The 2015 Japanese Grand Prix should have been a celebration of McLaren’s new partnership with Honda, but instead it turned into one of its darkest hours.
Fernando Alonso’s frustration with a chronic lack of pace and reliability from his engine spilled out when he compared the power unit unfavourably with those used in the GP2 support races. while talking over the team radio with his race engineer.
“I’m caught on the straight like a GP2. This is embarrassing, very embarrassing. I do my best,” he had said. When he was subsequently passed on track by Max Verstappen, he complained again: “GP2 engine, GP2! Aaaaargh”
What Alonso didn’t realise was that the remarks would be picked up and rebroadcast by the world TV feed and become a global meme – much to his embarrassment, and to the fury of Honda.
“I was talking to my engineer in a private conversation. It was not meant to be public,” he told F1 Racing magazine last month, some four and a half years after the original incident.
“It came from a place of frustration,” he said. “I say things that I think and that I believe, because I believe those things are the truth.
“The engine was very bad,” he insisted. “The first year in [testing at] Jerez, in four days we did seven laps … In 2015 I was always fighting to get out of Q1 and had 575 places of penalties.
“Maybe I shouldn’t have said it, but I didn’t say it in the TV pen or the press conference,” he pointed out. “If a top driver today went through the performance that I went through, I could not imagine what they would say!”
Honda eventually split from McLaren at the end of 2017 and instead partnered with the Toro Rosso squad. In 2019 the Japanese manufacturer added Red Bull to its rosta and picked up three wins with Max Verstappen, as well as two surprise podiums for Daniil Kvyat and Pierre Gasly in the junior team.
It’s a far cry from these desperate days in 2015. Alonso admitted that even now he’s reminded of his infamous outburst everytime that the now in-form Honda engine chalks up another success.
“Now Honda wins a race and I receive a lot of messages that read ‘GP2 engine wins now, it should be a sad day for you’,” he sighed.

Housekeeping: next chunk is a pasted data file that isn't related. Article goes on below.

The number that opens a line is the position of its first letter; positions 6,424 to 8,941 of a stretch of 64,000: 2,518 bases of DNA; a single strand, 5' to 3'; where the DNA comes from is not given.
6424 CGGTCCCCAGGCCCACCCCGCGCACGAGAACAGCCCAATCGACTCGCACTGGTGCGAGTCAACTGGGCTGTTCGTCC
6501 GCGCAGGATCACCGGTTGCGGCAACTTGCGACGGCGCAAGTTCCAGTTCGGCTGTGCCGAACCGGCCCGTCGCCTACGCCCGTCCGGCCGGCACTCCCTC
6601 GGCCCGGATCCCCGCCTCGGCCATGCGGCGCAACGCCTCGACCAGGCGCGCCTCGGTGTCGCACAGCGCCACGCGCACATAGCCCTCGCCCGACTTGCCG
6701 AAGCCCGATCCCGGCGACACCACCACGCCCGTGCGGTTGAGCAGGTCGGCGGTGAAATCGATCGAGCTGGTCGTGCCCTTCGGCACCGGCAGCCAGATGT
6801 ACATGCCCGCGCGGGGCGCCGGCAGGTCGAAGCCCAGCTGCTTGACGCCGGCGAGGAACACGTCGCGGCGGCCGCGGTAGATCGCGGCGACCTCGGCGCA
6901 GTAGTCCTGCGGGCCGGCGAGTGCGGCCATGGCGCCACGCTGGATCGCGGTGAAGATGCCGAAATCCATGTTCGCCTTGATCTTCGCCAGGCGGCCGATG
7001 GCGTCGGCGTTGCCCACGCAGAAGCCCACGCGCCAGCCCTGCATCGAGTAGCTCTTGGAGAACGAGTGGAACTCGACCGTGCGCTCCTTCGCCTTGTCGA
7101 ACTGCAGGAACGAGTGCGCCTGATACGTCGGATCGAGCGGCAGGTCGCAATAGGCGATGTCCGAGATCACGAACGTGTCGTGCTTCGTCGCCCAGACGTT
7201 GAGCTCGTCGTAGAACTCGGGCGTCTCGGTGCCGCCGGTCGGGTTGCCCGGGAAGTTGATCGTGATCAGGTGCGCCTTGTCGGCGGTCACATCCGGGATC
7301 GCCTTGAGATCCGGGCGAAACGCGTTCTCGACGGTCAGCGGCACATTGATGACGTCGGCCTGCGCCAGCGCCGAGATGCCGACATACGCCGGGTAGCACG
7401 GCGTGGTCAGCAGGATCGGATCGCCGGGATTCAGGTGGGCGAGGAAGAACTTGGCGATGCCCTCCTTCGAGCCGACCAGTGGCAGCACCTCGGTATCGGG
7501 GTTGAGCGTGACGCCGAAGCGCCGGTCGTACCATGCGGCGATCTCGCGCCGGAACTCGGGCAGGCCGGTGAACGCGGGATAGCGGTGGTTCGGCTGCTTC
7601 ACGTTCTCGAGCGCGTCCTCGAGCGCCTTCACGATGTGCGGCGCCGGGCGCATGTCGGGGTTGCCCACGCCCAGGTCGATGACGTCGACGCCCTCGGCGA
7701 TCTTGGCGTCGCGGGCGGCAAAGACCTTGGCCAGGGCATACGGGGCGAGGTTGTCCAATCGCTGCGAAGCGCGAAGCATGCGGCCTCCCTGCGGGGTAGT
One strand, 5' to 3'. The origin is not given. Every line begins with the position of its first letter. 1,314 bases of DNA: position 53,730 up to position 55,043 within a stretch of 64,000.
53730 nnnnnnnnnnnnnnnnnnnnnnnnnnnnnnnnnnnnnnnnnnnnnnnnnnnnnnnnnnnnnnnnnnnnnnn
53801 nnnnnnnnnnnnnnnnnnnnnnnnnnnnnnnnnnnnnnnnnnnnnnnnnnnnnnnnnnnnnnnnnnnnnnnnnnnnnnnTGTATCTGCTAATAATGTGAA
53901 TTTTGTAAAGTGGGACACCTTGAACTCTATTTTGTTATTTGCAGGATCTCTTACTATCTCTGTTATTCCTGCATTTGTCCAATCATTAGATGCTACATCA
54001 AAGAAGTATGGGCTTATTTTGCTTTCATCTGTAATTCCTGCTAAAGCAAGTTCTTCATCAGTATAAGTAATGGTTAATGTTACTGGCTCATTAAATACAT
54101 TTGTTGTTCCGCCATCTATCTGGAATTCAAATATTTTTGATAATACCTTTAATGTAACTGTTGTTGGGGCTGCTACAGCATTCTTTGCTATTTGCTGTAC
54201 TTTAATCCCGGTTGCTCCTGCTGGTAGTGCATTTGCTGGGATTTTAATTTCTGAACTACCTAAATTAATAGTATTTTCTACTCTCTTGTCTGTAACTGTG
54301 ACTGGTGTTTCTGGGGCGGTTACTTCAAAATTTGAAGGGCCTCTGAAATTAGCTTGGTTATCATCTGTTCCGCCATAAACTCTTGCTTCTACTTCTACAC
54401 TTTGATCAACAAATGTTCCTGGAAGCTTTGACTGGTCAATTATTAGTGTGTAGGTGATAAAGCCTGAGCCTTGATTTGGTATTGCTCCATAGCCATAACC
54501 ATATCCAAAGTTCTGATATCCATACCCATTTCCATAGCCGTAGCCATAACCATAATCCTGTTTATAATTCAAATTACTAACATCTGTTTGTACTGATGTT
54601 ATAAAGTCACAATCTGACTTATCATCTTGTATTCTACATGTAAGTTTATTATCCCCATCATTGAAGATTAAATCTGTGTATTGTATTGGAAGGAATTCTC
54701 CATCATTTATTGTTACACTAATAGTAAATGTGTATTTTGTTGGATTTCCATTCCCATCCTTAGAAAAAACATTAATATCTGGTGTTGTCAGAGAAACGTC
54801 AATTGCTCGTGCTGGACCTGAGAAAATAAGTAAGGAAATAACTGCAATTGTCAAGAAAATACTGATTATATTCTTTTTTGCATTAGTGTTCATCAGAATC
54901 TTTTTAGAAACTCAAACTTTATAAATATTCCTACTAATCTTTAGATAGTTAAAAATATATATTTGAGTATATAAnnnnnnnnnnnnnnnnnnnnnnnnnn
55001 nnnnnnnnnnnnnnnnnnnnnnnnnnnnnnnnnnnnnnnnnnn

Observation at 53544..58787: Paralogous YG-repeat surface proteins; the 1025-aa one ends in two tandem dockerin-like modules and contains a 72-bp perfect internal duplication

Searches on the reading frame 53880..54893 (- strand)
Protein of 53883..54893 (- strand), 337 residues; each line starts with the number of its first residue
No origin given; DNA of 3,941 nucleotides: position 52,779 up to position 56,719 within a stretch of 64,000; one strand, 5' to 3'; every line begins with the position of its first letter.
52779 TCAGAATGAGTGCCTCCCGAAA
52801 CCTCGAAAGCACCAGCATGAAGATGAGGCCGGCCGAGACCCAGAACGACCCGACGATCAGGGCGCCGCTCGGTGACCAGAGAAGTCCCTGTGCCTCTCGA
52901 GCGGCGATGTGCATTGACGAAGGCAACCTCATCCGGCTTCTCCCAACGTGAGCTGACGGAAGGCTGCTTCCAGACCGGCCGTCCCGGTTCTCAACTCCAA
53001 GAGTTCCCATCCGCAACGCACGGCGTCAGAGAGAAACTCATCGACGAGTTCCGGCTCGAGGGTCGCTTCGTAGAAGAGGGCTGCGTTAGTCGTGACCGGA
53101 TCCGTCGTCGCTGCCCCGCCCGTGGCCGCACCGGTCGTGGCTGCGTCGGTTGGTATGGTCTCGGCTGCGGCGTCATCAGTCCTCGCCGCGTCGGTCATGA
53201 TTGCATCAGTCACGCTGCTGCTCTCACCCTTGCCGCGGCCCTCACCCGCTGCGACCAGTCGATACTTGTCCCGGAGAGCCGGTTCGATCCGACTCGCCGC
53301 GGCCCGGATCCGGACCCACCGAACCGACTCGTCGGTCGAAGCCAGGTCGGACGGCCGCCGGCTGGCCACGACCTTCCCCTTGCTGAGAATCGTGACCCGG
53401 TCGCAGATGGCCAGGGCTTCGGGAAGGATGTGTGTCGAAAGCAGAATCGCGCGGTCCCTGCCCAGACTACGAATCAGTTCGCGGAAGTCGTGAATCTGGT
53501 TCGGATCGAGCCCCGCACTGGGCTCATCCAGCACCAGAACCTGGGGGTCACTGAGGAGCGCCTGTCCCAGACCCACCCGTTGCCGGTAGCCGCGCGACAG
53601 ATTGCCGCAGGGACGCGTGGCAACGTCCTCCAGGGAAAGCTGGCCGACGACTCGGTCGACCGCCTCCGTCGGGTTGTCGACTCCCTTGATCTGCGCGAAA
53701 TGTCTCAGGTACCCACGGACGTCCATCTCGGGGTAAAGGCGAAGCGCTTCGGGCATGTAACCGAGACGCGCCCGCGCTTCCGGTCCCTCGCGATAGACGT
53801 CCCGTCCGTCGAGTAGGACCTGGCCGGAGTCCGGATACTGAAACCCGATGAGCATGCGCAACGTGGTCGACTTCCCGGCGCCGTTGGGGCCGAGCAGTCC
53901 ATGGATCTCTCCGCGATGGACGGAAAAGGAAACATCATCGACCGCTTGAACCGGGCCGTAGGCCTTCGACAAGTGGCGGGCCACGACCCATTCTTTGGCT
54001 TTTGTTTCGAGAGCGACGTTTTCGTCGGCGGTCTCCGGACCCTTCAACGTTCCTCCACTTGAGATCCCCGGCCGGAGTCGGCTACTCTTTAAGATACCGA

“I’m very happy [for Honda] but the engine I had in the car was not the same as the one [Verstappen had in 2019 when he won] in Brazil,” he explained.
“Sometimes I can be wrong. But I don’t see things that I do that others are not doing. I don’t read extra things from what others are saying – but I do see mountains and mountains of the things I say.”
Alonso himself departed F1 at the end of 2018. He’s now a two-time Le Mans 24 Hours winner and has just completed his maiden run in the Dakar Rally. In May he’ll take another shot at the Indianapolis 500 in his pursuit of the Triple Crown of Motorsport.
Now 38, it had appeared increasingly unlikely that the two-time world champion would ever return to Grand Prix racing after recently cutting his last links with McLaren. But Alonso himself certainly isn’t saying never again.
“I’m not done with F1,” he stated emphatically. “2021 is a good opportunity and I feel fresh and ready now. It’s something I will explore.
“I have so much self-confidence that I know I can take any car and if everything goes well, I should win. Driving is the only thing in life that I know I do well at.”
“F1 is unfinished business, because people think that we deserved more than we achieved – especially in the last few years. In my museum there are cabinets with a lot of trophies, but nothing recent and that seems a bit weird.
“When you do events like Dakar, you meet different people with different philosophies,” he added. “So now I will be ready to come back [to F1] stronger and, if in the right package, will win.”